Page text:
What is Swimmer's Ear?
Swimmer's ear is an infection of the outer part of the ear canal and the external ear. It occurs most commonly following extended exposure to water. Because the infection causes inflammation of the external ear, it is medically known as otitis externa.
The infected ear may be red, swollen, and painful. Movement of the head (such as chewing) and even touching the earlobe may cause severe pain. Sometimes itching precedes the onset of pain. You may also notice discharge from an affected ear. This discharge may be clear or may contain pus.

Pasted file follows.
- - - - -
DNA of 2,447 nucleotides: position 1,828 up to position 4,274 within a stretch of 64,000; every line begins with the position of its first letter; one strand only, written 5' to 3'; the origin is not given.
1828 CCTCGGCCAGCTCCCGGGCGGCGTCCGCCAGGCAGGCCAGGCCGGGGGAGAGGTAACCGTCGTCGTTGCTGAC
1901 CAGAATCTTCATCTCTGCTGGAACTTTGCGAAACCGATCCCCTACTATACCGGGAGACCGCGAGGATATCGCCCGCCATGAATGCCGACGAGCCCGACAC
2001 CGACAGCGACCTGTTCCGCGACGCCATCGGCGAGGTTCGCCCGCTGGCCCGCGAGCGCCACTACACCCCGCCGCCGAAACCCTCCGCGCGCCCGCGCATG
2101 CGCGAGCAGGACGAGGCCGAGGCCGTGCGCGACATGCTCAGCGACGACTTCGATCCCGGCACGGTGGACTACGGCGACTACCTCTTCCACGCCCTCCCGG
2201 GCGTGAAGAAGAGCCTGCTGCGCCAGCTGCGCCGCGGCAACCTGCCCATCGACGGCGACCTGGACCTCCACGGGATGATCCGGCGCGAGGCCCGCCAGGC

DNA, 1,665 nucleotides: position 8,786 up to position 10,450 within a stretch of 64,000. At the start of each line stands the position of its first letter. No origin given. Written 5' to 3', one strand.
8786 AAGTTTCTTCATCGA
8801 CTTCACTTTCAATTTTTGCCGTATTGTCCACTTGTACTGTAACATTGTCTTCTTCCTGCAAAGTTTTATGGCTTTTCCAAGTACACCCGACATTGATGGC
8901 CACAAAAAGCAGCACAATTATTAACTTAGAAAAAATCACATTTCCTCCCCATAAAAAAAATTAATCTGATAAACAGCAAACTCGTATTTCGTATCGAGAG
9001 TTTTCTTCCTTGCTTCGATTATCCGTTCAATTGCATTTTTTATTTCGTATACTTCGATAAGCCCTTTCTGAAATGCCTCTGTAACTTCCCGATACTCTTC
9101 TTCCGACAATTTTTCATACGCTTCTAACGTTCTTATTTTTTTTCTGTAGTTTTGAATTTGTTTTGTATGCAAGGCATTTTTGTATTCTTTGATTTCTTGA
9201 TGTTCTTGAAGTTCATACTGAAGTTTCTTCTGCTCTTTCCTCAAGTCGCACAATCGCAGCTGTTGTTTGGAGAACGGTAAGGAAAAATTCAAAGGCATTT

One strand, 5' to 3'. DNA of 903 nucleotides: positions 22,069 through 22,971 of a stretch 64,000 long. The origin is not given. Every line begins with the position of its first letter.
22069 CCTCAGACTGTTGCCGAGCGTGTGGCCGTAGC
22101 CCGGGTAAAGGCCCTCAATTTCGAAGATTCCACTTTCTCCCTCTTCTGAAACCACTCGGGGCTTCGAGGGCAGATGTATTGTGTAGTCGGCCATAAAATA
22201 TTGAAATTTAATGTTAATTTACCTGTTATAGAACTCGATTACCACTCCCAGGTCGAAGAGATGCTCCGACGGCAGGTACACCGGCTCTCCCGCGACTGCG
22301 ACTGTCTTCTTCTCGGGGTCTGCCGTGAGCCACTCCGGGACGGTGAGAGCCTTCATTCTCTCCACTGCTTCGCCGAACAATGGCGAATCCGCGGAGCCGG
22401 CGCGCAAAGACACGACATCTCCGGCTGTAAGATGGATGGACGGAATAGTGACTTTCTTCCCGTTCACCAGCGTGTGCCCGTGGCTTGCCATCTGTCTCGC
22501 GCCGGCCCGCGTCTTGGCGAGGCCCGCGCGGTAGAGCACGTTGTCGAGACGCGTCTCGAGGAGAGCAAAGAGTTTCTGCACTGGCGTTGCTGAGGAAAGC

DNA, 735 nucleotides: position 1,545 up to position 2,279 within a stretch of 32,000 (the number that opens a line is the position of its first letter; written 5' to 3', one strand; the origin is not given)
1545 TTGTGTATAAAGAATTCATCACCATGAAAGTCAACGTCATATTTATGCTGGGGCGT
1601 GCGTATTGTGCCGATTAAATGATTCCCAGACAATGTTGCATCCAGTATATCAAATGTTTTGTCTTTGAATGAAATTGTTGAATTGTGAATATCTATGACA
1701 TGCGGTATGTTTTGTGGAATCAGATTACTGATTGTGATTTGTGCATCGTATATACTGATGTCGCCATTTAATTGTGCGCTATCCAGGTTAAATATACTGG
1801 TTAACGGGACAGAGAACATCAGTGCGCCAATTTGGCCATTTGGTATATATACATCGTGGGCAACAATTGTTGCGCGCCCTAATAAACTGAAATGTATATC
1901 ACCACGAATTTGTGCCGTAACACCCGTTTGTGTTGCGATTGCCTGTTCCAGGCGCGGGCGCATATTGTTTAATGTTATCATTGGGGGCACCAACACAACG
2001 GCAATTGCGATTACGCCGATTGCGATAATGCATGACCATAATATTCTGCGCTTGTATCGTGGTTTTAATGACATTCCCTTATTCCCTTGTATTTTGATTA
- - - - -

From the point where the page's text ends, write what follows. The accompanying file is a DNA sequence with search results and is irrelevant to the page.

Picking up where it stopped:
Otitis externa (or swimmer's ear) is different from the usual middle ear infection that children get, which is called otitis media. If the ear can be wiggled or pulled without discomfort or pain, then the ear infection is probably otitis media and not otitis externa.
The name swimmer's ear comes from the fact that the condition often occurs after spending time in the water. The water can break down the skin lining the ear canal, allowing it to become infected. Sticking foreign objects such as a finger in the ear or cleaning the ear canal with cotton swabs can also make the area more vulnerable to swimmer's ear.
While the condition may result from infection with a variety of bacteria and fungi found in contaminated water, the most common cause is the bacterium Pseudomonas aeruginosa. This type of bacteria is common in water, soil and on plants.